I did some consulting on the side early in my career but as I rose in the company it would have become a conflict of interest so I stopped.  However, I developed some networks and skill sets that were not part of my core job duties with post-career side gigging in mind.  So the day I retired I set up two consultancies dealing with regulatory consulting that are going into their fourth year now.  I also have consulted as an expert witness on a huge lawsuit, as a lobbyist for a green energy company and as a chemical engineering consultant.

I try to limit my workload to about a day a week.  It pays well so that I can earn a six-figure annual income from about eight hours of work a week.  I consider working one day a week a hobby since I do not need the money but a lot of my friends say I’m not really retired.  I’m not sure what I think, but I do enjoy the work and I think it makes me a more whole and fulfilled person.  But having six days off each week is pretty nice too!

If you have a spouse, how have they contributed to your net worth?

My wife is the real secret to our success. She is frugal, an awesome shopper and handles 100% of the maintenance on our house, property and finances.  I handle investing and taxes but she pays all the bills and spends all the money.  She worked for nine years teaching middle school after we married but when we had kids she chose to be a stay at home mom.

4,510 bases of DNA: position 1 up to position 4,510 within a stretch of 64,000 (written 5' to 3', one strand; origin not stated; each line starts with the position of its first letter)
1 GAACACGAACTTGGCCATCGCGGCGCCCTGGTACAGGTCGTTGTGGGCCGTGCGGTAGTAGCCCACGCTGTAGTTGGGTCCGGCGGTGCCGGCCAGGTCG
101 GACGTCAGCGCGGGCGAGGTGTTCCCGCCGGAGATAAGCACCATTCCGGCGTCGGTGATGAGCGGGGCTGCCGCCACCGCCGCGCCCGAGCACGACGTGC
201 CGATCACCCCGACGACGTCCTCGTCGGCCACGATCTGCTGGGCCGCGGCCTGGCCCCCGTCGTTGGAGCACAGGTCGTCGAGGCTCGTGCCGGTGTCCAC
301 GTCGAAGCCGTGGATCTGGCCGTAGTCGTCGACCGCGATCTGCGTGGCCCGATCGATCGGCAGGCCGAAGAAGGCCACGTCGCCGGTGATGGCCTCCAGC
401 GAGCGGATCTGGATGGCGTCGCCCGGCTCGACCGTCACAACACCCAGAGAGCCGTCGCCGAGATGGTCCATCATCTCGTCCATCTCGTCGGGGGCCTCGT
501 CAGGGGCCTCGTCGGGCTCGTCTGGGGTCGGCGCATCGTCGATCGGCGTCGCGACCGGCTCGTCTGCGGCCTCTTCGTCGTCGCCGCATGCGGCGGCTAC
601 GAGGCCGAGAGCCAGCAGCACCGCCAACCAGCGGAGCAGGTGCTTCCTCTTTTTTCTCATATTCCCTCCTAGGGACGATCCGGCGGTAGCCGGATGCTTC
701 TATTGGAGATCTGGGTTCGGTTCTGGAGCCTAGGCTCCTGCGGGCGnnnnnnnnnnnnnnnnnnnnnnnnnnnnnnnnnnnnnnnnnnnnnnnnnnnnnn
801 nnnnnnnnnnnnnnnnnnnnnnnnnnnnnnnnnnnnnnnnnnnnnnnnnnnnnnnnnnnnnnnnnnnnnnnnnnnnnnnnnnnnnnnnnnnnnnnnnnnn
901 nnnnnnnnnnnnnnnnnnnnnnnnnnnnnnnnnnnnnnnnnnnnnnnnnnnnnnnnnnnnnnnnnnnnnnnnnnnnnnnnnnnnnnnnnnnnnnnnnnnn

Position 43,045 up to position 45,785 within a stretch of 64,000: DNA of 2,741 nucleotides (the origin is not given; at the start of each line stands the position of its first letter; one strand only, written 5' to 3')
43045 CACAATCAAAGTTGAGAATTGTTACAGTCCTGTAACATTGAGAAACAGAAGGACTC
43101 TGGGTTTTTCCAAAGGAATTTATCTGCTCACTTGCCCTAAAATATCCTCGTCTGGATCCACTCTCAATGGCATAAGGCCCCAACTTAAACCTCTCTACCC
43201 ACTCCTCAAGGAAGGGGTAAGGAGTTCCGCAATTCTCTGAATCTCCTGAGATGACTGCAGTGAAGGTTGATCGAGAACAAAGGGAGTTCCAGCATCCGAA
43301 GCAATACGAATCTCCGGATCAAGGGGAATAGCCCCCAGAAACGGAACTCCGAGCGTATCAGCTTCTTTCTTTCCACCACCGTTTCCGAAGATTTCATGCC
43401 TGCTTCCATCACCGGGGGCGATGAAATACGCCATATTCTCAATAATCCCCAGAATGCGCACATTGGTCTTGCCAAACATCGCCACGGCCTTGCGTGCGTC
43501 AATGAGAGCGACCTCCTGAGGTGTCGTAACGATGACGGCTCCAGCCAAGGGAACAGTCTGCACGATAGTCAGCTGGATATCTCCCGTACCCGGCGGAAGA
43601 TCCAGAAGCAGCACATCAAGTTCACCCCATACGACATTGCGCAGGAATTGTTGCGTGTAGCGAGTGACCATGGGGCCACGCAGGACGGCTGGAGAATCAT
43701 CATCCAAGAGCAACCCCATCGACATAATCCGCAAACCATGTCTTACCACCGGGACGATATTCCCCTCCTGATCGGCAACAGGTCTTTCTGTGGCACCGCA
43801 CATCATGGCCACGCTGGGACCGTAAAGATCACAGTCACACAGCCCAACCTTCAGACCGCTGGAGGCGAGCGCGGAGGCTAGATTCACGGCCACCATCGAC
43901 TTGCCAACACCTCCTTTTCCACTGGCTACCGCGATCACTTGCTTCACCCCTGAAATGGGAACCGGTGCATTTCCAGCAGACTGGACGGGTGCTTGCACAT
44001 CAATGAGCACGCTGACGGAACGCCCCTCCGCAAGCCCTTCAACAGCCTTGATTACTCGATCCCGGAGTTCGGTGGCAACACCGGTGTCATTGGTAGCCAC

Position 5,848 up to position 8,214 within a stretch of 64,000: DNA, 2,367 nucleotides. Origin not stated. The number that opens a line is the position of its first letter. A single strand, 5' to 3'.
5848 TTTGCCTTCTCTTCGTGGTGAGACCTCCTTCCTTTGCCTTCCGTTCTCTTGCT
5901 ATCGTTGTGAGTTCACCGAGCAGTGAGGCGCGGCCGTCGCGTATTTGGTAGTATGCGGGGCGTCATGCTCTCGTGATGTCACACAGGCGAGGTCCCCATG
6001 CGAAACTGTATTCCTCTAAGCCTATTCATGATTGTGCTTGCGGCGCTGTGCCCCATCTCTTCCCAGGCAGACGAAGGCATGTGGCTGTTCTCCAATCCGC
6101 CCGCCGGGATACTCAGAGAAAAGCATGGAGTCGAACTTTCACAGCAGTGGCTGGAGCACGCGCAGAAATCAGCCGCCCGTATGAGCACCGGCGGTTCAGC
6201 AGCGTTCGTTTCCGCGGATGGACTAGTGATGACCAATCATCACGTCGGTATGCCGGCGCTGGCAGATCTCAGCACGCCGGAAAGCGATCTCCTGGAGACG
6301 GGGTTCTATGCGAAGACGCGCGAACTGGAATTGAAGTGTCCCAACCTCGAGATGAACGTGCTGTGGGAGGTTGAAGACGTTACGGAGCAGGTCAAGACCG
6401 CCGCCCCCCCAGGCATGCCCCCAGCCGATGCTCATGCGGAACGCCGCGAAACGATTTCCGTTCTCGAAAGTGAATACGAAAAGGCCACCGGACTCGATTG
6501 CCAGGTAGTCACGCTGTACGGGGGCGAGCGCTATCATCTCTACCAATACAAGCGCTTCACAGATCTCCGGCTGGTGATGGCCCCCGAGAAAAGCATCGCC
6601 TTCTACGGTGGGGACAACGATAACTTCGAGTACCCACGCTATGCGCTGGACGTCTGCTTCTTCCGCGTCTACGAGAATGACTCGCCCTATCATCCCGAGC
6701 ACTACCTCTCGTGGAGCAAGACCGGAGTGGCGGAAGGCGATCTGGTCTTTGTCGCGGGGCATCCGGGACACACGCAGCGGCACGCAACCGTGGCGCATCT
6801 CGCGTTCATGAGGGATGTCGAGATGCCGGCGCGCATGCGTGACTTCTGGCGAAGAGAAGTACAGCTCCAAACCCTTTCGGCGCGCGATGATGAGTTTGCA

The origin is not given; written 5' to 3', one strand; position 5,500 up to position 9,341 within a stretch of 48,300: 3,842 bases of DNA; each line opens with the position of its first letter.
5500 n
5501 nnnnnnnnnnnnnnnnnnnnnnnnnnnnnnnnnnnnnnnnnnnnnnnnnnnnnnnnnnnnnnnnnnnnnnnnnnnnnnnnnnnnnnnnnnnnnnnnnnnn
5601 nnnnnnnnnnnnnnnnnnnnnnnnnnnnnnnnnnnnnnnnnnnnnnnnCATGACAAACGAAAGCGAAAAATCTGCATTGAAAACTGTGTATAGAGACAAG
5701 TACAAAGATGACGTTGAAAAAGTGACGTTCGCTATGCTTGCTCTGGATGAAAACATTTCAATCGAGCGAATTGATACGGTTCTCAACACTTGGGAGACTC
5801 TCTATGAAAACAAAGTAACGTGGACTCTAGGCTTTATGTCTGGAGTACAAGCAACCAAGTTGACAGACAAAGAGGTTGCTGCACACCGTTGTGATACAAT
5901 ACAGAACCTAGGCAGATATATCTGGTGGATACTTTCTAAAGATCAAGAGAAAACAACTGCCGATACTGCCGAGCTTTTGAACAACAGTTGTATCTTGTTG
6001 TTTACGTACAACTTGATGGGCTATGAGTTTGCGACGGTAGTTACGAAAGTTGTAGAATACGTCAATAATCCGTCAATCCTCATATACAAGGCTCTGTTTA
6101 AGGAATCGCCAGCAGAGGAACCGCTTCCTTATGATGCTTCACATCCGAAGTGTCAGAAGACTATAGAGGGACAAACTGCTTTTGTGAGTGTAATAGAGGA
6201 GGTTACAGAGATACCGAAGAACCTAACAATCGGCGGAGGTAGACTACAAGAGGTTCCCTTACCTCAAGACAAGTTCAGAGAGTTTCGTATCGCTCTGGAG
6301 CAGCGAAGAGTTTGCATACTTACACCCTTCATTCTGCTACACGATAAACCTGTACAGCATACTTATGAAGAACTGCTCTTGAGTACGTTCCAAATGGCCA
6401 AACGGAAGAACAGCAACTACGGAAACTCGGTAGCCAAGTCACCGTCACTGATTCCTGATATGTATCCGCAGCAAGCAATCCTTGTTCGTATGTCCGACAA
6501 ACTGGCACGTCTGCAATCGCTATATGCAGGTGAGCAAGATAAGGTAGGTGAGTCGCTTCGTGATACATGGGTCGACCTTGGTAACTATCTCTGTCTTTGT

As our small house began to get crowded with three kids she designed and helped build on the eight expansions and revamps we made on this house over the 40 years we’ve lived here.  It has been our only house but it has doubled in size including adding a second story.  My wife was the entire crew for the carpenter we hired on that project after his guys quit suddenly.

She also instilled a love of reading and learning into our kids so that they became great students.  This paid off in that they all got free college including room and board and all graduated with their four-year degrees with money in the bank, no debt and lucky parents that paid virtually nothing!

They went on to get graduate degrees in education, engineering and one is a medical doctor now.  All are self-sufficient, none of our millennial three came back home to live in our basement. She gets all the credit for their successful adulting.

How old were you when you became a financial black belt?

Probably in our early 50’s, I never really bothered to check on our net worth much back then.  We always gave over 10% of our gross income and saved over 30% as our income rose.  We never really ramped up our spending much other than for inflation.

At what age did you start seriously saving money?

I started with my first engineering paycheck.  I paid the max into Social Security every year of my career so I’m going to be one of the highest paid recipients someday when we start drawing it.  That is a few years away but in our case, that will be $71,000 per year ($60,000) in today’s dollars.

Most people do not realize that Social Security can pay that much but if you paid a lot into it then you will actually get a pretty good return until it goes broke! But that wasn’t your real question.  We also maxed the 401K every year from the start and put an equal amount into ROTH’s when we could and also into regular brokerage accounts.